earliest date at which the forward movement could well be commenced.
The above inference is strengthened by a subsequent despatch from General Halleck
, dated October 26, in which he says,--
Since you left Washington, I have advised and suggested in relation to your movements; but I have given you no orders.
I do not give you any now. The Government has intrusted you with defeating and driving back the rebel army in your front.
I shall not attempt to control you in the measures you may adopt for that purpose.
You are informed of my views; but the President has left you at liberty to adopt them or not, as you may deem best.
On the 26th of October the army began to cross the Potomac
, and by the 2d of November all the corps were on the right bank, marching to the South
, on a line east of the Blue Ridge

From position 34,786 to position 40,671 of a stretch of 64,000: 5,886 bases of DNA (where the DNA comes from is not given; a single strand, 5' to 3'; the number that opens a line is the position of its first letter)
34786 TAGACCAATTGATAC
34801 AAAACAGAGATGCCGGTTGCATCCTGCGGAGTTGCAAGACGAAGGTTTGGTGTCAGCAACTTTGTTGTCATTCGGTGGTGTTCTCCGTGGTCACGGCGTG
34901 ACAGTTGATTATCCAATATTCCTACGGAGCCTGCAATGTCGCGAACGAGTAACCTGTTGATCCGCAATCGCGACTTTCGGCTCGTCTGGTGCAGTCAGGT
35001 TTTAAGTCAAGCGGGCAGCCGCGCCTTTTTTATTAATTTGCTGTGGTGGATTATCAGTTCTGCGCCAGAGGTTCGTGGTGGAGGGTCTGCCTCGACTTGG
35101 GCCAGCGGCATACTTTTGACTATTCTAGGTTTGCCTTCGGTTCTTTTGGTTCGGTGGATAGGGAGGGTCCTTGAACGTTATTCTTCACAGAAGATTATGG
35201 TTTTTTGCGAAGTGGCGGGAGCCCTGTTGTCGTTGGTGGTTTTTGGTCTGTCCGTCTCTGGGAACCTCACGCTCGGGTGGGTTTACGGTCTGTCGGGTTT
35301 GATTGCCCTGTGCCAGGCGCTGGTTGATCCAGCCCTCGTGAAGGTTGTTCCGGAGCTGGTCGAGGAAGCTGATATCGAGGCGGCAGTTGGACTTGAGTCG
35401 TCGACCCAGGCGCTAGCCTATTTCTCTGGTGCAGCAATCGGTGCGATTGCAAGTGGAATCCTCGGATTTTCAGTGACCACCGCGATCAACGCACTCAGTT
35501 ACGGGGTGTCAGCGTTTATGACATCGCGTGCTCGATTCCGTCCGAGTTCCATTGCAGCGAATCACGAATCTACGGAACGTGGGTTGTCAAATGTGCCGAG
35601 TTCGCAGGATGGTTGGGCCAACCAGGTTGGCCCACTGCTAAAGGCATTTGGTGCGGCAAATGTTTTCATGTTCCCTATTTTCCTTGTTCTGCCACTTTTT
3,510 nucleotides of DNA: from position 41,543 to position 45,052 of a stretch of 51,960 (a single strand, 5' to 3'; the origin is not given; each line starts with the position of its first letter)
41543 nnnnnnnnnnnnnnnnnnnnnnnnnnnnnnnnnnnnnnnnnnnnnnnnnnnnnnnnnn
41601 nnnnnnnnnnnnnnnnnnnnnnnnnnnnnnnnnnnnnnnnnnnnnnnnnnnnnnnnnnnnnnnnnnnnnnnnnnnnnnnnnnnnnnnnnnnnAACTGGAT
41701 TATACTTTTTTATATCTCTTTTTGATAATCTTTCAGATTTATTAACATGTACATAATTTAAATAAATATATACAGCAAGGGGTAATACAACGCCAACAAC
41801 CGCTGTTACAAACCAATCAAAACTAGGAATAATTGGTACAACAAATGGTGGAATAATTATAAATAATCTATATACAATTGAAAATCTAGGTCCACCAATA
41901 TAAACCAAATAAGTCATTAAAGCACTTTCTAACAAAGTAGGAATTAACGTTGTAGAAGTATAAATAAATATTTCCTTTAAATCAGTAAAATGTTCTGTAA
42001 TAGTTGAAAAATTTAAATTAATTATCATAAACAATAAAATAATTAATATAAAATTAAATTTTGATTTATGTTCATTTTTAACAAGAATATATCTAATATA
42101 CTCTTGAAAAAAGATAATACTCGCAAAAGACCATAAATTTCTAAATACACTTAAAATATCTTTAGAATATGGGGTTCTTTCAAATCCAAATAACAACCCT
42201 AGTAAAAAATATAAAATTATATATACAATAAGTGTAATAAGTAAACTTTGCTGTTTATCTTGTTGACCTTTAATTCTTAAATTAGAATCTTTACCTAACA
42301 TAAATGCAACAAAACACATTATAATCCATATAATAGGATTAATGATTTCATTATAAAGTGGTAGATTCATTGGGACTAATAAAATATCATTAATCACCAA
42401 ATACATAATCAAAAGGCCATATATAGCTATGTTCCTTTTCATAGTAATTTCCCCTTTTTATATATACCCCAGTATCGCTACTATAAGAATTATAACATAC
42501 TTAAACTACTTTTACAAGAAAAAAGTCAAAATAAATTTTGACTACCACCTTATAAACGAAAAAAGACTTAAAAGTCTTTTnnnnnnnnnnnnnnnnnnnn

, which had been selected by General McClellan
partly because it would secure him the largest accession of force and partly because the President
had always been in favor of it. His purpose was to march his army to a point where it could derive its supplies from the Manassas Gap Railway, and where it could be held in hand ready for action or movement in any direction.
On the 7th of November the several corps of the army were at or near Warrenton
, and, as General McClellan
says, “in admirable condition and spirits.
I doubt whether during the whole period — that I had the honor to command the Army of the Potomac, ”